Do you allow others to read your work in progress, or do you keep it a secret until you’ve finished your first draft? Can you elaborate?
I have always been shy about showing my unfinished work to anyone. Even my husband. I only hand it out when it’s complete and then wait on pins and needles for him to read it (pretending all the while that I really don’t care that much), and hoping for lavish praise. *That’s why you should never rely on people you feed for an honest and trustworthy opinion. 🙂
Do you dread writing a synopsis for your novel as much as most writers do? Do you think writing a synopsis is inherently evil? Why?
Yes, I hate writing synopsis. Condensing a four-hundred-page book into two to five pages is nothing short of water-boarding. I think the birth of the synopsis came about during the Middle ages as a form of torture for fools in the king’s court, or something like that. The fool was probably a profound and deep orator before he was forced to condense his words into a high-pitched laugh of madness.
If you were to write non-fiction, what might it be about?
I have actually been doing some family research and found ancestors with stories just begging to be told, so IF I were to follow that lead, I would write some type of historical family history probably set in the early 1800’s.
Having our work out there to be judged by strangers is often daunting for writers. Do you have any tips on handling a negative review?
I’ve seen many new writers get totally thrown by one bad review. They can’t believe someone would be so unkind as to say something negative about their perfect, awe-inspiring, totally amazing story. I think they may have grown up in one of those bubbles where their parents, friends and teachers all said how wonderful they were and they could be anything they wanted to be, even a fairy princess, with or without hard work. So, they believe a lie and refuse to believe they are fallible. Therefore, the reviewer must be crazy, or mean, or a horrible person who is personally trying to destroy their career.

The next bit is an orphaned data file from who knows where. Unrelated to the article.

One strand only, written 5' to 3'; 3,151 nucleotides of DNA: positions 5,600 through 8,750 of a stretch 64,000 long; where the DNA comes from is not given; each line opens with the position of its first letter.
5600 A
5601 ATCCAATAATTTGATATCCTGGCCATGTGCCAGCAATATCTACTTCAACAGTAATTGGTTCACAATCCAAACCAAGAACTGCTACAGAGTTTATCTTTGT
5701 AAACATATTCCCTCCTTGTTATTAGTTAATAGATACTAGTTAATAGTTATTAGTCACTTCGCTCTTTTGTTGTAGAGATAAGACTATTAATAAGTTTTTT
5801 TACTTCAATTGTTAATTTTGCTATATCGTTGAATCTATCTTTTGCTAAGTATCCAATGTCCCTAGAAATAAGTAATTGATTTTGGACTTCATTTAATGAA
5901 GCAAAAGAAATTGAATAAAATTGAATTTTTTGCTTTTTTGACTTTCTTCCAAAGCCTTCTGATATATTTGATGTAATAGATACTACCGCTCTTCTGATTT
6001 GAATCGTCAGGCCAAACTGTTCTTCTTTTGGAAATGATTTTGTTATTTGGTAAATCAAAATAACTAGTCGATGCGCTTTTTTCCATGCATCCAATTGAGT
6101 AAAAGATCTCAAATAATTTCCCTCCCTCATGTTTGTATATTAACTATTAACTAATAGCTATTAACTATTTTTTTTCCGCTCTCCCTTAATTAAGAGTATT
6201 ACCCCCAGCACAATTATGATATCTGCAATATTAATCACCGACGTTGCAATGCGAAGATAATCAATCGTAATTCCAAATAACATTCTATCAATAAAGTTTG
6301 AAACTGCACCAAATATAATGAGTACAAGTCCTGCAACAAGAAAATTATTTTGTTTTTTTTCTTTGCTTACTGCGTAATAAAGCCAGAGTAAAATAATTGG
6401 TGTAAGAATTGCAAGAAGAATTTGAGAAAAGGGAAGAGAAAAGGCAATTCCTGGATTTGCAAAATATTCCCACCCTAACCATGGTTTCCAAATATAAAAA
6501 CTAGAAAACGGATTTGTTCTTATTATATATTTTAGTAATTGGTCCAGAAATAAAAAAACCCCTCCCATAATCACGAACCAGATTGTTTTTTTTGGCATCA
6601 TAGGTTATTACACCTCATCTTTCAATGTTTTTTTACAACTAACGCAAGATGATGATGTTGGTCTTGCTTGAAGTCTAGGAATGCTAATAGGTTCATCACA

First of all, I don’t think most reviewers are out to destroy anyone’s career. I think most are just giving their honest opinion about what they’ve read. The thing about opinions is, everyone has one and they don’t all have to be the same. As writers, we can learn from bad reviews much more than we will from the good. We agree with all the lavish praise but when someone points out negative aspects of our book, we cringe. What we should do is take an honest look at what they say and see if there is something there that actually rings true. Something we can change, improve upon, or watch out for.
We all know the old saying; you can’t judge a book by its cover. This is true. However, how much importance do you place on your book cover design?
As a self-published author I want to have a very professional looking cover. Books are certainly judged by their covers. Humans are prone to judge everything by the outward appearance first. So that cover is their first look at my work and if it doesn’t attract, they pass on by and go to the next cover that does. Sort of like speed dating. I want them to stop long enough to read the blurb and get sucked in, so a great cover is very important.
I’ve been lucky because my daughter is a graphic designer and after helping her through college, she owes me more than she can ever repay. I’m like the Godfather. I keep asking her for just one more cover… She has actually done a fantastic job on all of my covers and I couldn’t do it without her. You should check out the Amish Bloodsuckers covers. She drew them all out by hand first. I think they’re amazing. They give just the right feel to the story.
Where do you live now? If you had to move to another city/state/country, where might that be?
I live in Minnesota, but I would love to live further west. I grew up on the West coast and still prefer the dry desert air to Midwest humidity. Western Wyoming, where tornadoes are no longer an issue, would be about perfect.
What might we be surprised to know about you?
Wine makes me dizzy.
What makes you angry?
Slow drivers clogging the fast lane.
What was the most valuable class you ever took in school? Why?
Study hall. I had plenty of time to read lots and lots of books.
If you are a TV watcher, would you share the names of your favorite shows with us?
Right now I would say my favorites are Longmire, Blue Bloods, Foyle’s War (a British series), and Red Widow (which I just heard was cancelled).
What are three things you think we can all do to make the world a better place?
Get out of the fast lane if you’re going slower than the other traffic.
Write letters to the networks and complain about them cancelling decent shows while horrible reality TV is force-fed to us day after day.
Write a review for every book you read.
CONNECT WITH BARBARA